Ever wonder why the dollar strengthens both in times of tough luck and when the economy is booming like a Beyoncé single? Well, so does everybody else. In fact, this really smart dude over at Morgan Stanley came up with a theory to explain this phenomenon.
Stephen Jen, a former currency strategist and economist, came up with a theory and named it the “Dollar Smile Theory.” His theory depicts three main scenarios directing the behavior of the U.S. dollar. Here’s a simple illustration:
Scenario 1: The first part of the smile shows the U.S. dollar benefiting from risk aversion, which causes investors to flee to “safe-haven” currencies like the dollar and the yen. Since investors think that the global economic situation is shaky, they are hesitant to pursue risky assets and would rather buy up the less risky U.S. dollar regardless of the condition of the U.S. economy.
Scenario 2: Dollar drops to new low. The bottom part of the smile reflects the lackluster performance of the Greenback as the U.S. economy grapples with weak fundamentals.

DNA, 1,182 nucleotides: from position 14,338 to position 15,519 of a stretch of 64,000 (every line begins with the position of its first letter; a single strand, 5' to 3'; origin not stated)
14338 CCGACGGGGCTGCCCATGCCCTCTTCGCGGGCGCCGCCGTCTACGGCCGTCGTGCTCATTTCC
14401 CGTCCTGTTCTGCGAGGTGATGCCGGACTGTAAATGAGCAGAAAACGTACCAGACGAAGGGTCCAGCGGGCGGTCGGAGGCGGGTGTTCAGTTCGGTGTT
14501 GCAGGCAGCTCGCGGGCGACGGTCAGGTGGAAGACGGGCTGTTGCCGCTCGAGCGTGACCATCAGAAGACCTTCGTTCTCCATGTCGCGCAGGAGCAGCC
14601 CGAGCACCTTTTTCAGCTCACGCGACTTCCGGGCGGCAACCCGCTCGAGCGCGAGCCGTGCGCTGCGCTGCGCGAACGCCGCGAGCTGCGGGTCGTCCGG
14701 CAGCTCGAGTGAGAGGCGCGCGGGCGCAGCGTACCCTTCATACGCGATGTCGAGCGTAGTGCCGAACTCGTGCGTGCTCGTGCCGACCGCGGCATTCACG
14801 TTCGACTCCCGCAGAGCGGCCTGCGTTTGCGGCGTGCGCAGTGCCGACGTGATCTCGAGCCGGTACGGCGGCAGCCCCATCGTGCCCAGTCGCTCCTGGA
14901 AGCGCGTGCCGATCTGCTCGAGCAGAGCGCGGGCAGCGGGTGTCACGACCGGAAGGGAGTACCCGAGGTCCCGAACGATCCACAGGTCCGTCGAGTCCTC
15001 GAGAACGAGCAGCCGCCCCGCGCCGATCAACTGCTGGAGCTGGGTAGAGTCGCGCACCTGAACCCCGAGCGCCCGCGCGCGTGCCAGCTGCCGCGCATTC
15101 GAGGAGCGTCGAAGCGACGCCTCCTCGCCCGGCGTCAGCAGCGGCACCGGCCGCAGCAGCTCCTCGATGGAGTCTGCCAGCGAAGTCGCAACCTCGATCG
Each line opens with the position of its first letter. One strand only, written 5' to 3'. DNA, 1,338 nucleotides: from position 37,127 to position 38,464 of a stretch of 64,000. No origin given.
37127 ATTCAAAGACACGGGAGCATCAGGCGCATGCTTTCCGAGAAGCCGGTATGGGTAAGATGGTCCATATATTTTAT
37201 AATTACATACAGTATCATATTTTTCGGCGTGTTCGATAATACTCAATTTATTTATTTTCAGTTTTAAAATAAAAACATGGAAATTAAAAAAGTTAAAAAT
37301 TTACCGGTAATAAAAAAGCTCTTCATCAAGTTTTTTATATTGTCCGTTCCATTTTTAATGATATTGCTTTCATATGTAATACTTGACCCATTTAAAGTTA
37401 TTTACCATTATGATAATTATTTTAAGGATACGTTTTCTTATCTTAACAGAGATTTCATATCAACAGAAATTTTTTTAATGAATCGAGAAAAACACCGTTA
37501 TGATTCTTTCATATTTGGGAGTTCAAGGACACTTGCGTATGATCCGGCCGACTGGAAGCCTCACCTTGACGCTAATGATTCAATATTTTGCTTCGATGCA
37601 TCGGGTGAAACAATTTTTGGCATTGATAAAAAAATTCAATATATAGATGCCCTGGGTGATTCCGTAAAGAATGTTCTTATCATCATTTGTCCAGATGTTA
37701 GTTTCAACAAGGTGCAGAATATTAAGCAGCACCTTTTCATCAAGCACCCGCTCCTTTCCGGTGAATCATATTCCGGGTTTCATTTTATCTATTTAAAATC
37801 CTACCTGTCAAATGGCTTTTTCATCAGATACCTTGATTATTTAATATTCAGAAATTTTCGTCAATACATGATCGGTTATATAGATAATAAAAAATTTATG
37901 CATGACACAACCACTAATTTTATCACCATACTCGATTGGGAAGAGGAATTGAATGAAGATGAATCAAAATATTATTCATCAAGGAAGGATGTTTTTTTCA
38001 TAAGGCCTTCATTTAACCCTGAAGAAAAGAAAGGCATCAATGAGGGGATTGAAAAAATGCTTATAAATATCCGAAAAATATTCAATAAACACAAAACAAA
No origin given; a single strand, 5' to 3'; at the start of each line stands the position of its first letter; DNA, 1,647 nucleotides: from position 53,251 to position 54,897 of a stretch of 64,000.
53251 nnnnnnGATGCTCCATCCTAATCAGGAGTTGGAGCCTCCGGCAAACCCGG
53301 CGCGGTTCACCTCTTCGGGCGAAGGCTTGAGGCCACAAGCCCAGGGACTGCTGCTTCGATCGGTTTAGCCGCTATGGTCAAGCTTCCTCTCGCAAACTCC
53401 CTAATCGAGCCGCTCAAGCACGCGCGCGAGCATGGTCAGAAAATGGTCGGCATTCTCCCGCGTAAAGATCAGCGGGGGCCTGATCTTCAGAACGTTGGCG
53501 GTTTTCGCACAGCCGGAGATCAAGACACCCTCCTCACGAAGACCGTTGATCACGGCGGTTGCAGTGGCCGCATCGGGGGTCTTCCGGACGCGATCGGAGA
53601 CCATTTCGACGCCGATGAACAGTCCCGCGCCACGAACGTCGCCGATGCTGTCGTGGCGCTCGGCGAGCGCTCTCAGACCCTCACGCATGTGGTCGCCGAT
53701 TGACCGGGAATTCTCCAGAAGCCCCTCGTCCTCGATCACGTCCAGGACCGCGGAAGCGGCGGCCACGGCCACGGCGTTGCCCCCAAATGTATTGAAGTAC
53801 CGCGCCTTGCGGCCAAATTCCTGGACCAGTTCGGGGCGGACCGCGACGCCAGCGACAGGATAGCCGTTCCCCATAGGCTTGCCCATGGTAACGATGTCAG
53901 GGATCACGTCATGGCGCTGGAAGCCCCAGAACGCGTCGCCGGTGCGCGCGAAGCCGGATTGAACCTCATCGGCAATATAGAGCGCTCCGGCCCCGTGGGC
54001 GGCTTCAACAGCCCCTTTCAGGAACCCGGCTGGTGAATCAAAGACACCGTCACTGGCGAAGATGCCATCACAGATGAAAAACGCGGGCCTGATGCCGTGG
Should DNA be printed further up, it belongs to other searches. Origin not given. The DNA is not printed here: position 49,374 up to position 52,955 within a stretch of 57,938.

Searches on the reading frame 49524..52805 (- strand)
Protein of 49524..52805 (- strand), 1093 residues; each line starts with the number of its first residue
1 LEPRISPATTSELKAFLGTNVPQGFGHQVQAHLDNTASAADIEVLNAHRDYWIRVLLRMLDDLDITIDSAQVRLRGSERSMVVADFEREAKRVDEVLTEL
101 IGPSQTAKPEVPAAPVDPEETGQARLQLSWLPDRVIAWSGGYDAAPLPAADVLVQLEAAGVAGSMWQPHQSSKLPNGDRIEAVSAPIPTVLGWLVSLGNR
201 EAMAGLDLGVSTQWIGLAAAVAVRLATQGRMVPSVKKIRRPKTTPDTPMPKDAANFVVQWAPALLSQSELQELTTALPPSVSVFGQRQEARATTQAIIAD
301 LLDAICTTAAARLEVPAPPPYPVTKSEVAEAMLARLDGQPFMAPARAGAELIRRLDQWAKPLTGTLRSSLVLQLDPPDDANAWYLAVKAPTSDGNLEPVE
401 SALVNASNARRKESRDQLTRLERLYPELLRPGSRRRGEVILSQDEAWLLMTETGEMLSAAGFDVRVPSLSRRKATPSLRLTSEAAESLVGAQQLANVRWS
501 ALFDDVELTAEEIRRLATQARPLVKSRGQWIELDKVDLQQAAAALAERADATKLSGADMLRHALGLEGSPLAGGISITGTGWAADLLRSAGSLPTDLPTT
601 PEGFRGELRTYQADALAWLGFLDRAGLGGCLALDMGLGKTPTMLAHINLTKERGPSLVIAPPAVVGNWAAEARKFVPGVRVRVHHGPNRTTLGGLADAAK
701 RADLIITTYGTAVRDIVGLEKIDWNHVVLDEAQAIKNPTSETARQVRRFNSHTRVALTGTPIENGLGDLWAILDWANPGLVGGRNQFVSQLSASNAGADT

The possibility of interest rate cuts also weighs the U.S. dollar down.
This leads to the market shying away from the dollar. The motto for USD becomes “Sell! Sell! Sell!”
Scenario 3: Dollar appreciates due to economic growth. Lastly, a smile begins to form as the U.S. economy sees the light at the end of the tunnel. As optimism picks up and signs of economic recovery appear, sentiment towards the dollar begins to pick up. In other words, the greenback begins to appreciate as the U.S. economy enjoys stronger GDP growth and expectations of interest rate hikes increase.
This theory appears to have been in play when the 2007 financial crisis began. Remember when the dollar got a huge boost at the peak of the global recession? That’s phase 1.
When the market eventually bottomed out in March 2009, investors suddenly switched back to the higher yielding currencies, making the dollar the winner of the “Worst Currency” award for 2009.
So will the Dollar Smile Theory hold true?
Only time will tell.
In any case, this is an important theory to keep in mind. Remember, all economies are cyclical.
The key part is determining which part of the cycle the economy is in.